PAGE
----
As I look back on all these memories, I can say for certain that I’m not the same now as I was then.  I have changed; I hope to be able to continue to say that throughout all my Lents.  One question I ask myself at the start of Lent is, ‘where are you this Lent?’  I’m not speaking geographically, but in my growing up in Christ — in my discipleship journey.  I invite you to think of your ashy memories if you have any, and to let the ashes bring you forward as well to memories to come.  At the same time I hold in my heart friends who find themselves during this Lent recently finding out about a father’s cancer diagnosis, or holding on to a spouse’s ashes after several months of his death, or remembering the anniversary of the death of a young son — may the hope that are in the ashes sustain them in this time and the times to come.

Join me in prayer (from the UMC Book of Worship):

Dear brothers and sisters in Christ, the early Christians observed with great devotion the days of our Lord’s passion and resurrection, and it became the custom of the Church that before the Easter celebration there should be a forty-day season of spiritual preparation. During this season converts to the faith were prepared for Holy Baptism. It was also a time when persons who had committed serious sins and had separated themselves from the community of faith were reconciled by penitence and forgiveness, and restored to participation in the life of the Church. In this way the whole congregation was reminded of the mercy and forgiveness proclaimed in the gospel of Jesus Christ and the need we all have to renew our faith. We invite you, therefore, in the name of the Church, to observe a holy Lent: by self-examination and repentance; by prayer, fasting, and self-denial; and by reading and meditating on God’s holy word. Today we gather to make a right beginning of repentance, to acknowledge our mortal nature, and to bow together before our Creator and Redeemer. 

Esther

Image

Called to be Uncomfortable

Everything that I’ve done in my life so far that’s been worth doing initially made me uncomfortable. The magic happens outside of our comfort zones.

Going on mission trips to 2/3 World Countries — uncomfortable. My (ongoing) ordination process with the UMC — uncomfortable. Counseling — uncomfortable. Volunteering in a hospice — uncomfortable. Moving to the ghetto to minister — uncomfortable. Moving to a place where I knew no one — uncomfortable. Going to college, then seminary — uncomfortable. Being vulnerable in my preaching, speaking, etc.  — uncomfortable.  And other random, seemingly minor things which resulted in important relationships, all spawned out of discomfort.  (A lot of these things that are ongoing still may initially make me uncomfortable then ironically result in my feeling the most complete.)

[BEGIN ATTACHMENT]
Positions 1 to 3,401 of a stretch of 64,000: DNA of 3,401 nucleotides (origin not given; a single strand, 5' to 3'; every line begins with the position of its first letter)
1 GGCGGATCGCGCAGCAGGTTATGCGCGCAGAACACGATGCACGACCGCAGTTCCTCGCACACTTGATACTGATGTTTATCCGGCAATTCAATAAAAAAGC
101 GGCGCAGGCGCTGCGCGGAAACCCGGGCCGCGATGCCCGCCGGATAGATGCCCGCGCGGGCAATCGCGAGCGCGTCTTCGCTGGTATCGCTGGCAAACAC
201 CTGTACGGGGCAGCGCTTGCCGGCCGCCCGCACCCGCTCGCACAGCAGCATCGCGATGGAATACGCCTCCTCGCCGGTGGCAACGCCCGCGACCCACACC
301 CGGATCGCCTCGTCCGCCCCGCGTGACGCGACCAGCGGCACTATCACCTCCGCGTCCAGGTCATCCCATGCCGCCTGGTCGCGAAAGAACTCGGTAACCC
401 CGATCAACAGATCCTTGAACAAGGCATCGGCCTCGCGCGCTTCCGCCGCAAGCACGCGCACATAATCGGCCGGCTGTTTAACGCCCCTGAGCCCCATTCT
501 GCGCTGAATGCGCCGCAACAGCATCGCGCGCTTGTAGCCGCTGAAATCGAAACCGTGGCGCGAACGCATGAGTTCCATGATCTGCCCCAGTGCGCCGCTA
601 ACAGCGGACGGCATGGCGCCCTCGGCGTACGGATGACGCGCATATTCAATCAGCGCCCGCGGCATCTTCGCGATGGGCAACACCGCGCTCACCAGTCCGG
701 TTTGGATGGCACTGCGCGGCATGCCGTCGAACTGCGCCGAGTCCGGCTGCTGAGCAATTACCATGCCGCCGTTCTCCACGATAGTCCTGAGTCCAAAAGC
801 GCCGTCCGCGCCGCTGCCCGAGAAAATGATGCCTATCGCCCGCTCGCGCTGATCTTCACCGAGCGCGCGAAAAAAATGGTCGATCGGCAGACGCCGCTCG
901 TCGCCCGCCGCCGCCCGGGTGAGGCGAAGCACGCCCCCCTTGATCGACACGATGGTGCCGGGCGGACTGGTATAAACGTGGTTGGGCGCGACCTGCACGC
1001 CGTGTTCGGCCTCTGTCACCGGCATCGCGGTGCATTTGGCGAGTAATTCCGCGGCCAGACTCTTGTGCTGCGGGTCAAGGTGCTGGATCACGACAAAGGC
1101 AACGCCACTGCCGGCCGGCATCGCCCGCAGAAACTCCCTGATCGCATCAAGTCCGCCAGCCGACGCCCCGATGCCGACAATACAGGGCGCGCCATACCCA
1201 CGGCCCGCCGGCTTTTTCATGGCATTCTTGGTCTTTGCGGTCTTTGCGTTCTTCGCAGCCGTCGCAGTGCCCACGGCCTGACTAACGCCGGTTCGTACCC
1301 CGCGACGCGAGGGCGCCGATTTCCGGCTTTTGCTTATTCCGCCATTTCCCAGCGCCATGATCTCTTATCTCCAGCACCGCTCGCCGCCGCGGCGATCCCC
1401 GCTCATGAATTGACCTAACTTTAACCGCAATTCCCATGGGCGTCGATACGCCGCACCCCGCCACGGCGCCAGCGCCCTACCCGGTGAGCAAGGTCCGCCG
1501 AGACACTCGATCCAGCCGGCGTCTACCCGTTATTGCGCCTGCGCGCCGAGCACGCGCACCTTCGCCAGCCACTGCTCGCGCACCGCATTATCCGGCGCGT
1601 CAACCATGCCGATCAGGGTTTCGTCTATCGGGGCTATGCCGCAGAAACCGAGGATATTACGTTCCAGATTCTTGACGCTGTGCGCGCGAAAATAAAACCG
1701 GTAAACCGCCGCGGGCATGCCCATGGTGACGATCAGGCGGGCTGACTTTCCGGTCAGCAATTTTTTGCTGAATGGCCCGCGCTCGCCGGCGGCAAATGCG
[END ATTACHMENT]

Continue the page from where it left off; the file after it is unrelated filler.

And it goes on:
Yes, even Scripture shows it.  I’m always amazed by how much the poor, orphans, widows, and foreigners/aliens are mentioned in the Old Testament (and yes, the poor, etc. are mentioned quite a bit in the New Testament as well), specifically to the people of Israel in the desert.  Wandering in the desert cannot mean the best of conditions or situations, but God consistently called the people to think beyond themselves and their comfort and to care for others — to be concerned with the care of others.   Poverty should make us uncomfortable. Injustice should make us uncomfortable. I love that! It tells us so much about what God is like, and about what habits are important for us.  Praying for our enemies is not comfortable.  Following God’s leading to places we did not plan is not comfortable.

Growth happens outside of your comfort zone. I’m convinced that God calls us to be uncomfortable. I really think we should worry if we are comfortable (which is not the same as content). Comfort is a place that can make stagnation easy.  Discomfort stretches us and provides opportunities to grow.

I’ve been doing this for a few years, where I force myself to do things I don’t want to do.  Or I volunteer for things I don’t want to do as soon as I can, before I change my mind.  Several of the things I mentioned above are products of this challenge.  I can be an over-thinker, so I try to not think about them, as I know I’ll make up good excuses, and just do it.

As the newness of the year is already wearing off, promises to exercise have already been broken by folks I know (I’m still going – pray for me!).  The hope for new habits has been all but lost in the lack of consistency.  As I continue to think about the new year, and try to dream, I’m reminded of  God’s call to be uncomfortable.  It’s causing me to rethink about how I use my time, my money…  To think about risks I need to take.  To challenge myself once again to grow – part of which happens through being uncomfortable.

As someone who’s spent a lot of her life so far coming out of a perceived shell of shyness and self-consciousness, believe me when I tell you, it’s been uncomfortable, but it’s totally been worth it.  Join me- let’s be uncomfortable together.

Esther